Writing Workshop: Managing the writing classroom
One format that teachers utilize to teach writing is called Writing
Workshop or Writer's Workshop. Often a 60-minute block is set aside (although
this can be adapted to be shorter or longer) and broken into the following
15-20 minutes: Whole-class mini-lesson
30-40 minutes: Small group and individual work
Use any combination of the following:
- Independent writing
- Paired writing
- Conferring with students
- Guided writing lessons
- Peer editing and/or peer revision
- Literacy centers
5-10 minutes: Group share
Questions to think about:
- What are the advantages to using this format? The disadvantages?
- If you are using a writing book or curriculum, could this format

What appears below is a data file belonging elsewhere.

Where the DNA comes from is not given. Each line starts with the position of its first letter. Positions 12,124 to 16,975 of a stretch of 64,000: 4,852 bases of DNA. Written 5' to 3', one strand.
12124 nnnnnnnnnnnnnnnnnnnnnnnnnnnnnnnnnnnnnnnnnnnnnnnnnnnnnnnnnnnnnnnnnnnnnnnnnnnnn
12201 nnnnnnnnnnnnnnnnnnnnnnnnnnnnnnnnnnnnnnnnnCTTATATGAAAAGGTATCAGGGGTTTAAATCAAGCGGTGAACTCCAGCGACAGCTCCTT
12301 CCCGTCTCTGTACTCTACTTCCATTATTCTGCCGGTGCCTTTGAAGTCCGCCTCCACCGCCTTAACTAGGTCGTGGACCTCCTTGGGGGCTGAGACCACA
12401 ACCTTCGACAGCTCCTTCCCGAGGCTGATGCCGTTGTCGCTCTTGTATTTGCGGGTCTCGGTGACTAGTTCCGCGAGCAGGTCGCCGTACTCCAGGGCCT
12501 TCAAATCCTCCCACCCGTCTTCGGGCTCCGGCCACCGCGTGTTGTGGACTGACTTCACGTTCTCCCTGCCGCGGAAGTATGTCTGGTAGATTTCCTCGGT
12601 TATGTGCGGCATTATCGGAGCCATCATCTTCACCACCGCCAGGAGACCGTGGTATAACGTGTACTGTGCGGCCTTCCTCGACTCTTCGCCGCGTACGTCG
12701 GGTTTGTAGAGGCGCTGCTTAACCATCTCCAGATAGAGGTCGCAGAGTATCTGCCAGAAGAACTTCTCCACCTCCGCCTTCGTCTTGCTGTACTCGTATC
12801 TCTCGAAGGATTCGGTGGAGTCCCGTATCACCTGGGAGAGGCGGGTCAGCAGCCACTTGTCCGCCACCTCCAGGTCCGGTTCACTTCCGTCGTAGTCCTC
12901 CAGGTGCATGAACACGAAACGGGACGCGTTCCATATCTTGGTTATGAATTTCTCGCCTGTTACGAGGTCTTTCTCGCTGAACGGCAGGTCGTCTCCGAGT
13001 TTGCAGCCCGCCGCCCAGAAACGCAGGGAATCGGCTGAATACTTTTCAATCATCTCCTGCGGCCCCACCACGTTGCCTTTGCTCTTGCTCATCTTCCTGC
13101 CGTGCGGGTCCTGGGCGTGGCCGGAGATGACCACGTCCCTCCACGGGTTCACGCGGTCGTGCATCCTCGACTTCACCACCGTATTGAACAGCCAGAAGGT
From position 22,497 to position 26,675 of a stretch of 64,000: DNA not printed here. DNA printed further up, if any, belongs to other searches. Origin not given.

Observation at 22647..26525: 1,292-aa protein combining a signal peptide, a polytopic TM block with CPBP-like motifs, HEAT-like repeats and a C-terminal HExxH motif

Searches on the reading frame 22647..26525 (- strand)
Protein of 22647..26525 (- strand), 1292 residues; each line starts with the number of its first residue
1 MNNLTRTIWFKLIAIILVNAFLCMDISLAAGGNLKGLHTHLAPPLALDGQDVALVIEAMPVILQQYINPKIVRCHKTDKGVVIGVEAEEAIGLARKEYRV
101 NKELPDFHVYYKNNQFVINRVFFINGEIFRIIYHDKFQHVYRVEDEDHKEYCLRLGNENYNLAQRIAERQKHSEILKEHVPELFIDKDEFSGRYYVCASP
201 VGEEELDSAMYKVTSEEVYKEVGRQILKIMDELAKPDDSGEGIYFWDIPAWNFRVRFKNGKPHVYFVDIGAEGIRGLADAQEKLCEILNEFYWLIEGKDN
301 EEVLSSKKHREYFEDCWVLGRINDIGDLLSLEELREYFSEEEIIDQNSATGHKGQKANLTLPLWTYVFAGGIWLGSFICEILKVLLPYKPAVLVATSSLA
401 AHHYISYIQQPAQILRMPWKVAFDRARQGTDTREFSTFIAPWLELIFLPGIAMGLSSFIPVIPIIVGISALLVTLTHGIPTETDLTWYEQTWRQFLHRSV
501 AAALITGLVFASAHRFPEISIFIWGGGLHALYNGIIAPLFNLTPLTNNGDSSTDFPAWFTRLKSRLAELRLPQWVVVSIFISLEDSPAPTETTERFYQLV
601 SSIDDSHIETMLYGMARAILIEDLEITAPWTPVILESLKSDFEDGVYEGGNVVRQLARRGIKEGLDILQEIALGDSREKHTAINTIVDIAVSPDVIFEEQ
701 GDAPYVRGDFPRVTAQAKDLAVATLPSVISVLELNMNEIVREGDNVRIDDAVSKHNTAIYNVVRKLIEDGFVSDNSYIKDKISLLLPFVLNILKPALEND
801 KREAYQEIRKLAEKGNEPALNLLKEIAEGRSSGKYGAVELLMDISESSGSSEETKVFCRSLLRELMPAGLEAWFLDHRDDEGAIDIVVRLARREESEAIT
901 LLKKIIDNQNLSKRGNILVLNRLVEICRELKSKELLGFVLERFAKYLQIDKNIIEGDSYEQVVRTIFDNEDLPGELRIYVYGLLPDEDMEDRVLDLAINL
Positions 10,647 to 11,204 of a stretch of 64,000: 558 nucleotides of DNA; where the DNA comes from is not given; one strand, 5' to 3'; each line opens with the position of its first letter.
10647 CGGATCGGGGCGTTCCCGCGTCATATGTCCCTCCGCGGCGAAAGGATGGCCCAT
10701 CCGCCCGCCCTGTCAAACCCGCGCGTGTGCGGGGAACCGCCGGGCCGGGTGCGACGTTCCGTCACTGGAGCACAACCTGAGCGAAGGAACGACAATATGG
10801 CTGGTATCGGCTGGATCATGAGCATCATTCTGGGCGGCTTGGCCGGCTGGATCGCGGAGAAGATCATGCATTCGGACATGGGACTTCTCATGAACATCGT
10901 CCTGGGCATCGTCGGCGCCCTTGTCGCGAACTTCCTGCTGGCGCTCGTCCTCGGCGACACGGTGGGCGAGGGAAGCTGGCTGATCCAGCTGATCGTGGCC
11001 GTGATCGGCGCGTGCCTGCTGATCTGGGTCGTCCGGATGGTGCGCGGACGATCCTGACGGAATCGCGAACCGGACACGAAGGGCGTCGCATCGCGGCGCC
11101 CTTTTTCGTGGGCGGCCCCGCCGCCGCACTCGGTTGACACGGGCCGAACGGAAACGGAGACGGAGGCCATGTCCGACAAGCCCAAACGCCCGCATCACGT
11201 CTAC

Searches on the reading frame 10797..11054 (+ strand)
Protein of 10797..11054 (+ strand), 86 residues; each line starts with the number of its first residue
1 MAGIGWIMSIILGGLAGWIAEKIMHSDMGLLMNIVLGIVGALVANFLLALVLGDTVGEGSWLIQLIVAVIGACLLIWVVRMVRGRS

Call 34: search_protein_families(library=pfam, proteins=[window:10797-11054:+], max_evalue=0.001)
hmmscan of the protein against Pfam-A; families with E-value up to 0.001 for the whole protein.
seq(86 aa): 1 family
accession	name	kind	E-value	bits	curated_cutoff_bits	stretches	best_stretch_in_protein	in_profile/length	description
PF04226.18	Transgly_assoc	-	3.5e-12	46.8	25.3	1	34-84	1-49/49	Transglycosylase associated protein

be modified to meet your needs or could the lessons and activities
from the fixed curriculum fit into this format?
- What element(s) would you be willing to try right away? How could
you work that into your daily schedule?
- Could you try this format for a genre study? What might that look
Books to help you learn even more about writing workshop:
Atwell, N. (1989). In the middle: Writing, reading and learning with adolescents. Portsmouth, NH: Boynton/Cook.
Atwell, N., ed. (2002). Lessons that change writers. Portsmouth, NH: FirstHand Heinemann.
Fletcher, R., & Portalupi, J. (2001). Writing workshop: The essential guide. Portsmouth, NH: Heinemann.
Fountas, I.C., & Pinnell, G.S. (2001). Guiding readers and writers grades 3-6: Teaching comprehension, genre, and content literacy. Portsmouth, NH: Heinemann.
Graves, D.H. (1994). A fresh look at writing. Portsmouth, NH: Heinemann.
Ray, K.W., & Laminack, L.L. (2001). The writing workshop: Working through the hard parts (and they're all hard parts). Urbana, IL: National Council of Teachers of English.